Understanding Osteoporosis Medications (cont.)
Calcium and Vitamin D Supplements
Calcium is widely available without a prescription. Some examples of calcium-containing tablets or capsules include Os-Cal, Citracal, and Cal-Citrate. Some antacids (for example, TUMS) contain calcium carbonate and are often used as a calcium supplement. New forms of calcium include Viactiv, a chewable candy-like supplement containing calcium carbonate, vitamin D, and vitamin K.
- How calcium and vitamin D work: Adequate calcium and vitamin D are essential for reducing bone loss. Also, in order for other prevention and treatment medications to be effective, adequate calcium and vitamin D levels are essential.
- Who should not use these medications: Persons with any of the following conditions should not use calcium or vitamin D supplements:
- Allergy to any content of the supplements
- Vitamin D toxicity
- Elevated calcium concentration in blood
- Use: These supplements should be used as follows:
- Calcium: Daily oral intake of 1000-1200 mg of calcium is recommended to decrease osteoporosis risk. This can be accomplished by a diet rich in calcium and calcium supplements. Adults typically do not meet daily calcium dietary requirements and may require calcium supplements in order to do so. Your doctor may recommend up to 1500 mg per day if you already have osteoporosis or are at high risk for it. For maximum absorption of calcium from the stomach, the daily requirement should be divided into 2-3 doses per day that do not exceed 600 mg per dose.
- Vitamin D: Daily intake of 600-800 units of vitamin D is needed to increase bone mass for treatment. Diet, sun exposure, or vitamin D supplements can provide the necessary requirement. Prevention of osteoporosis can be achieved with lower doses of 200-400 units per day. Many multivitamins or calcium supplements also contain vitamin D.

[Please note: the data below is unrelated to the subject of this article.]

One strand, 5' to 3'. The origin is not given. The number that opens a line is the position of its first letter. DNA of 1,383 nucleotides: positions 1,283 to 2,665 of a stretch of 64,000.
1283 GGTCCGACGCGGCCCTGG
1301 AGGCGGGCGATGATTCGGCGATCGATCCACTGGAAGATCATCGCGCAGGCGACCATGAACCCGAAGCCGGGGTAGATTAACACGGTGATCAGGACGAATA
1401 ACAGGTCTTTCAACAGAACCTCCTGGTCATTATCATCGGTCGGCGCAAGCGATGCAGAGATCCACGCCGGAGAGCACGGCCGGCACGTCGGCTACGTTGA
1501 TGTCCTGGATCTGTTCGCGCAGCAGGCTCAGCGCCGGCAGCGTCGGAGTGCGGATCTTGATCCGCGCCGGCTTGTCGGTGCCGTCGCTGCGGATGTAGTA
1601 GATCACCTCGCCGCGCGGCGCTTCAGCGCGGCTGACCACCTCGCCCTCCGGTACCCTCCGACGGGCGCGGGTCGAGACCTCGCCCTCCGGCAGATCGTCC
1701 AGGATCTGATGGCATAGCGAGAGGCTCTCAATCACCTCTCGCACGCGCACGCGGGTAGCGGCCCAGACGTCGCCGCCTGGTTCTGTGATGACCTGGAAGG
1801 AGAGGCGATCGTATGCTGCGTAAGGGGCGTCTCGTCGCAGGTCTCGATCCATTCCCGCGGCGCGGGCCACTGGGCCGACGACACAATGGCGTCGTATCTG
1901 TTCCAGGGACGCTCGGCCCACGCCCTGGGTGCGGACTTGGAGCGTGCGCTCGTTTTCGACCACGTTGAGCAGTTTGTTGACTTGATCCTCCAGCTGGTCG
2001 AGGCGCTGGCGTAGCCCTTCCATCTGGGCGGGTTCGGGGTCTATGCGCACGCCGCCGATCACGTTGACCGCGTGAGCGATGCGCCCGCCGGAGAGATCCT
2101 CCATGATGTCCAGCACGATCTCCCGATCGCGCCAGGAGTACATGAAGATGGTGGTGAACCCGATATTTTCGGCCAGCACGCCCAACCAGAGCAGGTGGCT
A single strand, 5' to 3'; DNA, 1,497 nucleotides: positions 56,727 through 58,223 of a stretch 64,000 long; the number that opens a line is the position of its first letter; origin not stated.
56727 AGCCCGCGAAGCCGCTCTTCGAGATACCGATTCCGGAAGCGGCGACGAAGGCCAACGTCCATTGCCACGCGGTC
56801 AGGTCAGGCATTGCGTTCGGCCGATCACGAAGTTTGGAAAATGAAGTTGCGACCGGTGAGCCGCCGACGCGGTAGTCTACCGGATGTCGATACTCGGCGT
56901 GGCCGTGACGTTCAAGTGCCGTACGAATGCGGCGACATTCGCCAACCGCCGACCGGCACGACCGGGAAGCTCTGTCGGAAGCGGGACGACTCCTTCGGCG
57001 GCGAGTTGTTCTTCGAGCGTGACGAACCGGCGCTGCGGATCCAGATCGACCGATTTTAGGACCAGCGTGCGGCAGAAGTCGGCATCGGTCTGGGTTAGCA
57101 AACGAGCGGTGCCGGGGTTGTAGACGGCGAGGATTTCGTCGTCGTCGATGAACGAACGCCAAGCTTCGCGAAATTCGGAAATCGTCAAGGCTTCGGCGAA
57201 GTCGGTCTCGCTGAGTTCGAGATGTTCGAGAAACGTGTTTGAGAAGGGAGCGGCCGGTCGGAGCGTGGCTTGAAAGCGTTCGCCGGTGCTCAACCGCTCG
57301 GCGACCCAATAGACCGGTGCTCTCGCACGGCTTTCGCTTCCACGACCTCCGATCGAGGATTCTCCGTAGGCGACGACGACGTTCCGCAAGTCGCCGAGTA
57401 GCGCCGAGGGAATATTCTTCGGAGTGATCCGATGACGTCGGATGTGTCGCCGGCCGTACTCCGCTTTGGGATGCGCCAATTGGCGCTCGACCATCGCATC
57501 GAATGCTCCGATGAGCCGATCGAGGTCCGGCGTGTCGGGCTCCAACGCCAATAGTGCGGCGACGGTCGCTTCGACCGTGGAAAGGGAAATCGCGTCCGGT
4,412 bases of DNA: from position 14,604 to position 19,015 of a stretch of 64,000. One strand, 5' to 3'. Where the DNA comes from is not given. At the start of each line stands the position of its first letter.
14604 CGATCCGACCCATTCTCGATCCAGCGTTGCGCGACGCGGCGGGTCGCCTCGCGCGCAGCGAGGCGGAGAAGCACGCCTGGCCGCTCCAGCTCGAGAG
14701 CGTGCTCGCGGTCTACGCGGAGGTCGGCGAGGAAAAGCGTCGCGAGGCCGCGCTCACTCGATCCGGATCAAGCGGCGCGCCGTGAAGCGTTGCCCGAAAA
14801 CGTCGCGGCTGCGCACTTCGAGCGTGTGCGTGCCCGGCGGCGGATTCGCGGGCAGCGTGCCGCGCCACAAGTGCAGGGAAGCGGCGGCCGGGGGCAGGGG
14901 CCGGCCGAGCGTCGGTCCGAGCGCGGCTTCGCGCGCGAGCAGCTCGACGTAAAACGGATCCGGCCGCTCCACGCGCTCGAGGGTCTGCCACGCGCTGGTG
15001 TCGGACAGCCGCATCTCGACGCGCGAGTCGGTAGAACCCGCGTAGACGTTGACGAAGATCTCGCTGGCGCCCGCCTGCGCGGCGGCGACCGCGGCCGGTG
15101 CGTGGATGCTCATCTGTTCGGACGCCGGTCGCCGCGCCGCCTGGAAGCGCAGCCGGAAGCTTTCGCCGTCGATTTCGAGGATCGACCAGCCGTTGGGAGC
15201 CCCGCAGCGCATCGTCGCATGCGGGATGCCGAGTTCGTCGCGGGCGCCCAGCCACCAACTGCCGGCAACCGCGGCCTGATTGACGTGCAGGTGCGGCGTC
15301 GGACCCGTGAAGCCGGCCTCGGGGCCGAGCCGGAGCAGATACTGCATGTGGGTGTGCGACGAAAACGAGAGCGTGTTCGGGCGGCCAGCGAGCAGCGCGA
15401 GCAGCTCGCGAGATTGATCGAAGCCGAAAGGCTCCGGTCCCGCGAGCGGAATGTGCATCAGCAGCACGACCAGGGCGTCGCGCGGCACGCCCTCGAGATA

- Drug or food interactions: Ask your doctor or pharmacist if certain foods affect your particular calcium supplement. Some calcium supplements are better absorbed from the stomach after a meal, while others are not. Some food (for example, spinach, rhubarb, whole-grain bran cereals) may bind with calcium and decrease calcium absorption. Calcium may bind to some oral medications, making them unable to be absorbed by the stomach. This is usually easy to avoid by not taking calcium within 1-2 hours before or 2-4 hours after taking medications such as sucralfate (Carafate), tetracycline (Sumycin), ciprofloxacin (Cipro), and moxifloxacin (Avelox). Thiazide diuretics, such as hydrochlorothiazide (HydroDIURIL), may increase calcium levels and cause toxicity.
- Side effects: Calcium may cause constipation, nausea, or vomiting. Individuals who have had kidney stones should have the calcium level in their urine checked to see if the increased calcium ingestion will contribute to kidney stones. Vitamin D doses recommended by your doctor should not be exceeded. Taking high-dose vitamin D for a long time can lead to toxicity and cause symptoms such as weakness, headache, drowsiness, muscle pain, bone pain, and elevated liver enzyme levels.
Francisco Talavera, PharmD, PhD
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